Penney’s supplier diversity group in February created a steering committee comprising the most senior managers of its seven core businesses, to help keep management focused on developing a diverse supplier base.
“We need the commitment of upper management to take us beyond the $700 million level,” Maxwell acknowledged. “We partnered with our diversity relationship marketing department to gain additional support.
“We want to make sure that we use certified minority-owned and -controlled businesses,” Maxwell emphasized.
Companies that are at least 51 percent owned by minorities can be certified through 42 regional certifying councils operated by the NMSDC. Similarly, the Women’s Business National Enterprise Council has four agencies that certify businesses as owned and controlled by women.
Dealing with fraudulent attempts to gain entree to their stores is one of the biggest problems facing retailers who are seeking to boost their business with minority-owned companies. “A lot of people play games, looking to break into the business,” said Wal-Mart’s Easterling. “We strictly deal with certified minority-owned firms. In this race for equality, we ask people to play by the rules.”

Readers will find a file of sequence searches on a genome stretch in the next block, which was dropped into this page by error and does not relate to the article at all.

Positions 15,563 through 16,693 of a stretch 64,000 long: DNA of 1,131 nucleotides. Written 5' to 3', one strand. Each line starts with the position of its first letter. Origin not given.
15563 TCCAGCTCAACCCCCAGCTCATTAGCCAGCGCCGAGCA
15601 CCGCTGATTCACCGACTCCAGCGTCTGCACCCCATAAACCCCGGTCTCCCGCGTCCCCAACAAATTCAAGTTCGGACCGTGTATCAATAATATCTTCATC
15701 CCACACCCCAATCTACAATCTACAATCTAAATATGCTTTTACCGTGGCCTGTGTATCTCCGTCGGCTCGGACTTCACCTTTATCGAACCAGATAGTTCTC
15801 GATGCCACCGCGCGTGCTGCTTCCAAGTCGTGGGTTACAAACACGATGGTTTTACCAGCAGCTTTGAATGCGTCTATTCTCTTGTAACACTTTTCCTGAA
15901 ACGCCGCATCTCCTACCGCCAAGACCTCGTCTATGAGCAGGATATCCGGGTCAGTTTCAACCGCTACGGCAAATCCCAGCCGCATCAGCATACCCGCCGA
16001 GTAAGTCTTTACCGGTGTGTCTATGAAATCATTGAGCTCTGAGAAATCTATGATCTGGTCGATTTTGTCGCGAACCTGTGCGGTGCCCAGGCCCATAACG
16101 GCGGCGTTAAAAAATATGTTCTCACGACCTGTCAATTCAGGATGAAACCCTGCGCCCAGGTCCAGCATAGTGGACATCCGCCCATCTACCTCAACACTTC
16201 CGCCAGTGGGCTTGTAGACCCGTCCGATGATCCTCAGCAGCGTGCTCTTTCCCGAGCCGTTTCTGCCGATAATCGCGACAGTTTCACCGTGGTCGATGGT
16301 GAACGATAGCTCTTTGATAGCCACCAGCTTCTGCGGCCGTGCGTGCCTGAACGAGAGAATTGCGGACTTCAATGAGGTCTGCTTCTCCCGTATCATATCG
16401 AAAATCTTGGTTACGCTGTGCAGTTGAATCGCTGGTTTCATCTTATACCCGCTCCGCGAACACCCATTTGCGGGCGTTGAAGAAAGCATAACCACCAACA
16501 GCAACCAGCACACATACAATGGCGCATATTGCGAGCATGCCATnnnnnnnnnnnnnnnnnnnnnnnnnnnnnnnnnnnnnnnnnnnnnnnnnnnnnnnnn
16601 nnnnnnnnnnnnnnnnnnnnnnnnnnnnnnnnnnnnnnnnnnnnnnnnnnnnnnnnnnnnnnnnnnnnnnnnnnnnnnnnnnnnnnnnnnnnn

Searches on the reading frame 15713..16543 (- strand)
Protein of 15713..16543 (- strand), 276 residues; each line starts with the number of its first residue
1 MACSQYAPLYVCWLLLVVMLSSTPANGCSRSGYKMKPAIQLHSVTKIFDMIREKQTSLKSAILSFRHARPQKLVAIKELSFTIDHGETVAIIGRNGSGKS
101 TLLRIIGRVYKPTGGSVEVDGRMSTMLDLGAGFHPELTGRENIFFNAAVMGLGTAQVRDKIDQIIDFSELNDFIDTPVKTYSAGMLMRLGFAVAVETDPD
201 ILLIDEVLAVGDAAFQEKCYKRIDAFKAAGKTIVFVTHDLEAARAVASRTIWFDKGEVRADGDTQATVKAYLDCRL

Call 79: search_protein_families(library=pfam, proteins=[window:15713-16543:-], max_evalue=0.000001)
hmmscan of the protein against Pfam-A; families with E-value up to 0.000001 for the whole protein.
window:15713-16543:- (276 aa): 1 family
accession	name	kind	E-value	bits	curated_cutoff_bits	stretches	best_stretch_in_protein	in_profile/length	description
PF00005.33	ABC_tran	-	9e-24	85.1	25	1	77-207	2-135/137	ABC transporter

Apparel has been one of the more difficult areas to cultivate, impeded by undercapitalization and not knowing what is expected by retailers. Apparel firms are often started by a designer without a business background, retailers at the fair noted.
Nonetheless, Wal-Mart is carrying Karebo, a minority-owned line of career and casualwear targeted at African-American consumers, in 400 of its more than 2,000 stores around the country.
Target’s minority vendors of apparel include Romar Smi, a tops and bottoms resource, and Amber Brown, a collection of infants’ to girls’ apparel. And Sears added the Anthony Mark Hawkins line, targeted at African-Americans, this past March.
“We don’t fight our demographics,” said Sears’ Martin. “We have a diverse customer base, so we have a diverse work force, and we’re looking to do business with a more diverse base of suppliers.”